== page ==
Archived

This topic is now archived and is closed to further replies.

OpenGL OpenGl vs. DirectX

This topic is 5896 days old which is more than the 365 day threshold we allow for new replies. Please post a new topic.

If you intended to correct an error in the post then please contact us.

Recommended Posts

Hi, i want to start learning game programming. Should i learn OpenGL or DirectX ? Which is easier to learn, more powerful, more supported etc.? cu ds

Share this post


Link to post
Share on other sites
A search in all forums for "opengl vs directx" yielded at least 11 hits with that string in the topic.

Share this post


Link to post
Share on other sites
I like stories.

The fanatic is incorruptible: if he kills for an idea, he can just as well get himself killed for one; in either case, tyrant or martyr, he is a monster.
--EM Cioran

Opere Citato

Share this post


Link to post
Share on other sites
Guest Anonymous Poster
Haha nice joke.

Here we go again

Share this post


Link to post
Share on other sites
"A search in all forums for "opengl vs directx" yielded at least 11 hits with that string in the topic." -NewDeal

No, that is incorrect sir.

A search in all forums would produce at least 12. =)


HAHAHA I love when people straight up say "So what do I start first: ogl or dx?"

its very amusing.

Im sorry, I get too excited.

Share this post


Link to post
Share on other sites
I like the way that these questions get posted in either the DirectX or OpenGL forum, but the posters still expect an unbiased answer.

Share this post


Link to post
Share on other sites
Yes good point.

HERE"S AN IDEA!

Search the web for articles BEFORE posting stuff like "Which is better, OpenGL or DirectX"..


LOL come to think of it, I was online the other day and saw someone post the following

"Hello. I am new to opungl and I wanted to make something like quake only with more weapons. how do I do this?"

(The above was a direct quote, no bull shit)


It''s rather amusing, really.

Share this post


Link to post
Share on other sites
Guest Anonymous Poster
quote:

LOL come to think of it, I was online the other day and saw someone post the following
"Hello. I am new to opungl and I wanted to make something like quake only with more weapons. how do I do this?"
(The above was a direct quote, no bull shit)

It''s rather amusing, really.



Yes, I saw something similar some time ago, there was a newbie asking on how he could write a black''n''white clone, he was (in his own opinion) a very advanced programmer, with over *3 months* of VB experience ! WOW

I agree, it''s funny...

Share this post


Link to post
Share on other sites
Well, you could do what I did, and write a multi-graphics engine that supports Direct3D, OpenGL, and Glide rendering (this is a sprite engine btw, so also has support for software GDI and DirectDraw).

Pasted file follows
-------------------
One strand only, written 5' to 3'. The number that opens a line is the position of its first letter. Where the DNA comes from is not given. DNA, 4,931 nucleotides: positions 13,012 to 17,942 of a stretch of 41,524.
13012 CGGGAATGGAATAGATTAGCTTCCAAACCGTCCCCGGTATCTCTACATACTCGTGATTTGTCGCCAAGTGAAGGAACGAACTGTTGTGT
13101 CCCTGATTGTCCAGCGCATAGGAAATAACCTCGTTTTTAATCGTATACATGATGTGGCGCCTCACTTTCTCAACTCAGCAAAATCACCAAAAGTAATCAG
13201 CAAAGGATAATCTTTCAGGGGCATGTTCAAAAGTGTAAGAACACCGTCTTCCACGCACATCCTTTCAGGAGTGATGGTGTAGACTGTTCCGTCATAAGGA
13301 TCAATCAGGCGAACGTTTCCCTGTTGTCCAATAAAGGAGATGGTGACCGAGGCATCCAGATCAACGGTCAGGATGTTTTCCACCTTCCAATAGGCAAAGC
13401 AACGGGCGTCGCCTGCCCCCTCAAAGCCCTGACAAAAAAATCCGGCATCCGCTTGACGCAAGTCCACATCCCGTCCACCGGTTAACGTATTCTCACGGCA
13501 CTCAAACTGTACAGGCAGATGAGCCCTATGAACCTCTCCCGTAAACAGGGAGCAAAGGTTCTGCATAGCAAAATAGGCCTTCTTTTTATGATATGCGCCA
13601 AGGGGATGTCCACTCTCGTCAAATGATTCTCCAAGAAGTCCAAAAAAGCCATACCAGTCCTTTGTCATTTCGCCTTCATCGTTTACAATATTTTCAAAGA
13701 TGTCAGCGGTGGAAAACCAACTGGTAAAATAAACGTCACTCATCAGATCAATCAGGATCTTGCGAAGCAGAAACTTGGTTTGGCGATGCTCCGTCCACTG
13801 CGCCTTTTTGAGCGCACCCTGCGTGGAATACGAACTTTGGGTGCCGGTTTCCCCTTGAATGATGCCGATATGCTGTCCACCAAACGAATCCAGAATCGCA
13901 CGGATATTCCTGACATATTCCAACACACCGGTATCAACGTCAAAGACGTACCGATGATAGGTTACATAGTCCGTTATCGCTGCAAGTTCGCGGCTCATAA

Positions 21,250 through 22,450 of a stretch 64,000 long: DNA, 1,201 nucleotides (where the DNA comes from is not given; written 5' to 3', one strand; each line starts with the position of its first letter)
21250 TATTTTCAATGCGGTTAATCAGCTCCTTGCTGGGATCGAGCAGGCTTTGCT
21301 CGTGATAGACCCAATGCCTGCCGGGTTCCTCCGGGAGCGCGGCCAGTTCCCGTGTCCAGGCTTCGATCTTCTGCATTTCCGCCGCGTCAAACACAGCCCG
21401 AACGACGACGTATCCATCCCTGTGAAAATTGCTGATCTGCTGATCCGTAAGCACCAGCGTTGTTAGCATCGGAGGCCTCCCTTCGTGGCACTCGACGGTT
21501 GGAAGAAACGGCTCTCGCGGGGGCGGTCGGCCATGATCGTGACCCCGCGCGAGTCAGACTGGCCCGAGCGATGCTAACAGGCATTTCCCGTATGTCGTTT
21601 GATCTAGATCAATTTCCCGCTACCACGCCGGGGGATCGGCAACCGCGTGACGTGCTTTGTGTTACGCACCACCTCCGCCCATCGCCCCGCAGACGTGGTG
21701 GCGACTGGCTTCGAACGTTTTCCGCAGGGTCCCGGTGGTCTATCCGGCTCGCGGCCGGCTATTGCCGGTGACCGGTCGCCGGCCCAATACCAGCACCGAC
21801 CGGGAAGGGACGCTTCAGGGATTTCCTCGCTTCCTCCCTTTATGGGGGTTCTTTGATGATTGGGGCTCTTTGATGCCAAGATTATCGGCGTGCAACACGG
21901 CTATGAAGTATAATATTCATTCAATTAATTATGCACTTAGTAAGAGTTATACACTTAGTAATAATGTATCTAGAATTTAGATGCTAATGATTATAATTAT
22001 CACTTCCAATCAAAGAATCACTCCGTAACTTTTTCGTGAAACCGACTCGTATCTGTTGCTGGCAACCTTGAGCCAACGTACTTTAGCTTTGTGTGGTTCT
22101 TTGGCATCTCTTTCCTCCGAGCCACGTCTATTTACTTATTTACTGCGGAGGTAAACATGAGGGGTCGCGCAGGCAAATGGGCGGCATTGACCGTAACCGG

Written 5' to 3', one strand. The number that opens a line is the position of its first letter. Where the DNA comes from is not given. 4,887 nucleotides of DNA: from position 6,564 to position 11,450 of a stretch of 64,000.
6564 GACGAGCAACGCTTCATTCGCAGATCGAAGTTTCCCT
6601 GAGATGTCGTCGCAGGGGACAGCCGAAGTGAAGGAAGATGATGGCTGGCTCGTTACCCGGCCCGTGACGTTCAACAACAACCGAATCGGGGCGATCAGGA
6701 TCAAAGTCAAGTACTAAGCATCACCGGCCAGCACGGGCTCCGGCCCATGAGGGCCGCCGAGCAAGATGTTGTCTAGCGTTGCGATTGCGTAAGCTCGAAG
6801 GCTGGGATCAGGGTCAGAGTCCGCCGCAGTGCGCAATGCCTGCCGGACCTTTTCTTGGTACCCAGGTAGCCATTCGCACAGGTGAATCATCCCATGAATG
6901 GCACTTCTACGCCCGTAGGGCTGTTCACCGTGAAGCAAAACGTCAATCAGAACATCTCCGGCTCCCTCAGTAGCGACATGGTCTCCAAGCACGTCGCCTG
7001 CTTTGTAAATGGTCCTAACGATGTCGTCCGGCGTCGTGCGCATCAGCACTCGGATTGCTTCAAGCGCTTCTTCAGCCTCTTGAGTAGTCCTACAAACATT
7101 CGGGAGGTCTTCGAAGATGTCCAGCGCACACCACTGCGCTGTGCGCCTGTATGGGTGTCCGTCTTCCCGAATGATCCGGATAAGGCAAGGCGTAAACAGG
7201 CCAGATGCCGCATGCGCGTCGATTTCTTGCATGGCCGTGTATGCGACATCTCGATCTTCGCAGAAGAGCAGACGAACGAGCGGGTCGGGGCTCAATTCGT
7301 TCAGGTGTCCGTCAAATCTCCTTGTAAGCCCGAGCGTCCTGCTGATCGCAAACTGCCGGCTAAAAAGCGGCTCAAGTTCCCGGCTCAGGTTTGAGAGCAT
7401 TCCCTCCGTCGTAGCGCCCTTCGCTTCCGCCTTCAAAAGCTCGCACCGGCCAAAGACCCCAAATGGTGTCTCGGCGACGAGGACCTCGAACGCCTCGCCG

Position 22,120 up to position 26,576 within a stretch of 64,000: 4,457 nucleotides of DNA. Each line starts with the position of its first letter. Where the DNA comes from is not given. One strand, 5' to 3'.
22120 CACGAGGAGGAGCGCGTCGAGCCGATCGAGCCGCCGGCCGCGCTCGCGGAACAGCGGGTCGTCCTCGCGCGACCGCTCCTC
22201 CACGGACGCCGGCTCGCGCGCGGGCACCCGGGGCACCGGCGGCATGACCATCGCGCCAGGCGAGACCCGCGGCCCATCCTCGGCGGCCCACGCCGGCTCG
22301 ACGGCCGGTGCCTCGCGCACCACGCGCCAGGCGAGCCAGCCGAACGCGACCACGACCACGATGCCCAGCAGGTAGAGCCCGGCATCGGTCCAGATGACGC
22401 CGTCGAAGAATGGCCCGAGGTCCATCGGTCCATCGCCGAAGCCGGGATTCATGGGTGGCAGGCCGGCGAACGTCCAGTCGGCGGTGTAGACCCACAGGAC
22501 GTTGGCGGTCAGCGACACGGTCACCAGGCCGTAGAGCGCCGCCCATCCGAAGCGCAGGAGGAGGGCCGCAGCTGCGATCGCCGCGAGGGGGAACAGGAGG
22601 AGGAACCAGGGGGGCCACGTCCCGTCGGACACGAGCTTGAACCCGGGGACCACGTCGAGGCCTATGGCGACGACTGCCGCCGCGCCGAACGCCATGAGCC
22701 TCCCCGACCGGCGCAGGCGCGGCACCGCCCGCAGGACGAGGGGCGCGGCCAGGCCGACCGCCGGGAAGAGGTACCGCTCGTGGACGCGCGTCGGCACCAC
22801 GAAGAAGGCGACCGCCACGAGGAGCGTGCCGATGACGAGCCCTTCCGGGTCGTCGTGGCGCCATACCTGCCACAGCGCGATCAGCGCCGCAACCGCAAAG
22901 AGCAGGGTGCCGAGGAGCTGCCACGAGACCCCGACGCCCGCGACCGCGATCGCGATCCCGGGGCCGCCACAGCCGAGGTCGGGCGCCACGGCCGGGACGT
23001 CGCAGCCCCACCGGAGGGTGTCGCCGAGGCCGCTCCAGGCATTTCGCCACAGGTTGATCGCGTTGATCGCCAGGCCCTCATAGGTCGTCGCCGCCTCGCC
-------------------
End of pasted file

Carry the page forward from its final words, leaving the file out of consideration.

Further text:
Darksailor, what is your purpose for learning any 3D API? Download the documentation for both, and try the one that seems easier to learn for you. Once you''ve done that, try the other one.



MatrixCubed
http://MatrixCubed.cjb.net






Share this post


Link to post
Share on other sites
Ya good Idea!

Hey Shining Knight; I know once you read this you''ll close it, bu hey; Try to get a forum JUST FOR DX vs. OGL. It''d be a good place to watch all the posters to.

overnight youll get around 1000000 posts lol.

Share this post


Link to post
Share on other sites
as a noob i can say that using ogl is WAY easier than setting up direct x

but that''s just me

Share this post


Link to post
Share on other sites
Well , I understand that experienced game programmers can be fed up of answering questions about direct x vs opengl, nevertheless it is key question for a beginner.

For example I lost about two years getting started with Direct x.

In my opinion it would be fair to inform the Dev comunity that:

Opengl is the best choice to grasp the basic of graphic programming as well as for amateurs or shareware developers, Direct x is a must for anyone who want to undertake a career as professional game programmers.

Share this post


Link to post
Share on other sites
Heres one:

Should I learn OpenGL or DirectX? I heard both are too hard for people who have no programming expierience so I decided to make my own API. Any advice?

LOL. If someone ever posted that...

------------------------------
(Since noone seems to look at the article proposal forums..)
Interested in Flash tutorials on GameDev? Speak Up Here!

"He who fights with monsters should look to it that he himself does not become a monster... when you gaze long into the abyss, the abyss also gazes into you..."~Friedrich Nietzsche

Share this post


Link to post
Share on other sites